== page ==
Pickleball-related injuries are on the rise, doctors say

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As pickleball’s popularity has skyrocketed, so have the number of serious injuries among players.

Bone fractures related to pickleball have increased 200% over the last 20 years, according to an analysis of a large government injury database presented at the annual meeting of the American Academy of Orthopaedic Surgeons on Monday.

Pickleball, which is played with a perforated plastic ball and wooden paddles on a badminton-sized court, is the fastest growing sport in the U.S., with the number of players rising from 4.8 million in 2021 to 8.9 million in 2023, according to USA Pickleball.

What are the most common pickleball injuries?

The overall rate of injuries is likely much higher. The new analysis only looked at fractures, not the most common soft tissue injuries like sprained ankles or debilitating knee injuries such as damage to the ACL, or anterior cruciate ligament. Other common pickleball injuries include rotator cuff injuries, worsening of arthritis, Achilles tendon tears/strains and foot fractures.

The vast majority of the fractures found in the new study, 92%, occurred during falls.

“While pickleball is a great sport, nothing is without risk,” said the study’s lead author, Yasmine Ghattas, who is in her last year of medical school at the University of Central Florida College of Medicine in Orlando.

The researchers aren’t arguing for people to quit playing pickleball, just to be better prepared. “Well informed participation in any activity is key,” she said.

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Ghattas had a personal interest in the topic.

“My fiancé and I play pickleball regularly and are both entering the orthopedic field,” she said. “During our clinical rotations, we noticed more and more patients coming in with pickleball-related fractures, so we looked to see if there were any studies and there weren’t, so we decided to take a deeper dive.”

The database the researchers used to explore the topic, the Consumer Product Safety Commission’s National Electronic Injury Surveillance System, contained a representative sample of injuries gathered from 100 U.S. emergency departments. Ghattas and her colleagues found descriptions of 377 pickleball-related fractures in the database between 2002 and 2022, which, when extrapolated to the entire U.S. population, totaled to approximately 5,400 pickleball-related fractures annually.

Women, especially those ages 65 and older, were more likely than men to experience a fracture. Most of those fractures were in upper-body bones, such as those in the forearms and hands. The researchers suspect they were related to osteoporosis or other bone-thinning conditions.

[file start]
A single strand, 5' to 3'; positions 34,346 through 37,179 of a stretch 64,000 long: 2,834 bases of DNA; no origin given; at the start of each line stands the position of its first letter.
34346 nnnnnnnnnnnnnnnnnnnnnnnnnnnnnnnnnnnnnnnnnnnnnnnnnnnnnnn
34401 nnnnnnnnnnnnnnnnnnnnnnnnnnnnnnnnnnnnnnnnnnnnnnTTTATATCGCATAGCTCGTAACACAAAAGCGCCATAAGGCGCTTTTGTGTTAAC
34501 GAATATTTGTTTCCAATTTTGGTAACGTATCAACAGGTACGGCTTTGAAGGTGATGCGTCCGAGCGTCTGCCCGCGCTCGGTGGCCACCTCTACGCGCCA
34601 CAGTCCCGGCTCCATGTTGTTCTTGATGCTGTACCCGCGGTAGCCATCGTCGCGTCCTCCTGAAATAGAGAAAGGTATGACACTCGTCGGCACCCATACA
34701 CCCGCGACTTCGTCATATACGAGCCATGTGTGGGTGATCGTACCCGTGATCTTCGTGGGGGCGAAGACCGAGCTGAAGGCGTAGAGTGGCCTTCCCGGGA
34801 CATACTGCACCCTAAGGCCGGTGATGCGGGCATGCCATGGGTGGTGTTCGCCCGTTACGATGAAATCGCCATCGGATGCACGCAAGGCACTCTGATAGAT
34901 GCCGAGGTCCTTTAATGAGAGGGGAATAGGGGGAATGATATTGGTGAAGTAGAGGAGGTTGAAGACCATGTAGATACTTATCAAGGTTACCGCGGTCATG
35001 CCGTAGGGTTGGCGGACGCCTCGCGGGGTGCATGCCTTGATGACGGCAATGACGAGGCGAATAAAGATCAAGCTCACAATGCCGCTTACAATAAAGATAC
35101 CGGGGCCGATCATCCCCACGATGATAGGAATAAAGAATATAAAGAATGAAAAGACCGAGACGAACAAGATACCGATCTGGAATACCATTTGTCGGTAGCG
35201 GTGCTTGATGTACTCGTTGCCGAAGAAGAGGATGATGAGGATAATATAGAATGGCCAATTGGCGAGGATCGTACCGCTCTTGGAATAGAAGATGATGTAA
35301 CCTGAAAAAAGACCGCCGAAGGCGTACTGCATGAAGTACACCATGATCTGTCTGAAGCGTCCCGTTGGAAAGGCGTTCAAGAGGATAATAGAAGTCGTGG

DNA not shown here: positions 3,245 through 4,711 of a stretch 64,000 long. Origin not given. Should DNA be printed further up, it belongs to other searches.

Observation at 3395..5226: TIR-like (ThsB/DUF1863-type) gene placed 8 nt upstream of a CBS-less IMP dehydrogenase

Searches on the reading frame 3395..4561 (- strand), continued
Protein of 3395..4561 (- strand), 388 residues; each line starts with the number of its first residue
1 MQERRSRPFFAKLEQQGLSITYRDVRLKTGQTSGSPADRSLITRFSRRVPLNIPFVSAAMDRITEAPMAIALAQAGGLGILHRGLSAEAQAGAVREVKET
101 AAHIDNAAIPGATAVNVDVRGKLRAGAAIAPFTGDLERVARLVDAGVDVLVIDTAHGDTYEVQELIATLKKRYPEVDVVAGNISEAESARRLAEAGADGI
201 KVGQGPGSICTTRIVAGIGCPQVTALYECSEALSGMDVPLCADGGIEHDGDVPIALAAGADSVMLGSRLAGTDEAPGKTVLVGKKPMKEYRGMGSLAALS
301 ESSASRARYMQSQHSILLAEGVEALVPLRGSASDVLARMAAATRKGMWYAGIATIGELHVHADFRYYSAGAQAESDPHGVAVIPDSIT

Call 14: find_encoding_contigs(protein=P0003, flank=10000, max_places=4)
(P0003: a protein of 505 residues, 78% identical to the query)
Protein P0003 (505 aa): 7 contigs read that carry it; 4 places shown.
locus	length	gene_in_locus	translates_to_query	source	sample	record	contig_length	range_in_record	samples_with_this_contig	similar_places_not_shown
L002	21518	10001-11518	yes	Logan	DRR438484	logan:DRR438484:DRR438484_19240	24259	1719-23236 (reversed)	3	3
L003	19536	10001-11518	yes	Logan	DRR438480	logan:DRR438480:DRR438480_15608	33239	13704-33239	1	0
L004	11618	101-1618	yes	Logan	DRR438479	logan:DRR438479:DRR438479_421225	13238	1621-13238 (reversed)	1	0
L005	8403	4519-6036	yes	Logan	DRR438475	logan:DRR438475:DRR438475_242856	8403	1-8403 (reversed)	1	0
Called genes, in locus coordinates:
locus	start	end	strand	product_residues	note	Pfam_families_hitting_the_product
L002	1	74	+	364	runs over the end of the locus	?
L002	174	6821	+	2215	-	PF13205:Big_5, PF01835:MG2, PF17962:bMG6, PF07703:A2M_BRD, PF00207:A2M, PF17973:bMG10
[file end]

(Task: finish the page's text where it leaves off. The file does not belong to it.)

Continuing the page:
Even though women had more fractures overall, men were 2.3 times more likely to be admitted to the hospital after breaking a bone. Ghattas and her colleagues suspect that’s because men’s fractures tended to be in bones of the lower body, such as the hip and femur, which are more likely to result in a hospital stay than fractures in the upper body.

While the rise in injuries may mostly be tied to the growth of the sport, other factors may be coming into play, said Dr. Eric Bowman, an assistant professor of orthopedic surgery at Vanderbilt University Medical Center.

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For example, some of the people taking up the sport may not have learned enough about it in advance, said Bowman, who was not involved in the study.

“It’s not enough to just pick up a paddle and get out there,” he said. “As with any sport, you have to learn the mechanics and the form that leads to better performance and injury prevention. Some people may not have learned enough, or be physically prepared in advance.”

A study co-authored by Bowman that has not yet been published finds that between 2017 and 2022, the incidence of pickleball-related injuries rose faster than the growth of the sport’s popularity.

Bowman’s study found that soft tissue injuries were the most common overall. Fractures and a worsening of arthritis were increasingly found in patients 60 and older.

While a sport like pickleball might be good for the cardiovascular system, the study shows that people need to be careful about how they begin, said Dr. Spencer Stein, an assistant professor of orthopedic surgery in the division of sports medicine at NYU Langone Health in New York City.

 “You want to be careful any time you enter a new sport,” Stein said. “You should get checked by your primary care doctor and get screened for osteoporosis or thinning bones.”

It’s also important that you warm up before playing and choose the right shoes for the sport, Stein said. And you should learn a very important skill: falling in a way that’s unlikely to lead to injury, he said. “If you fall more towards your side, you can protect your head but not putting your wrists at risk,” he added.

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People tend to think of pickleball as relatively safe because it’s a lower-impact sport than tennis, for example, Stein said. But even so, competitiveness may lead people to overdo it.

Stein notes that middle-aged women may already be losing bone, which puts them at risk for fractures. That’s why it’s important to get a bone scan, he said. “Typically people start getting those scans at 65, but if there’s a family history of fractures it makes sense to start earlier, even as young as age 50,” he added.

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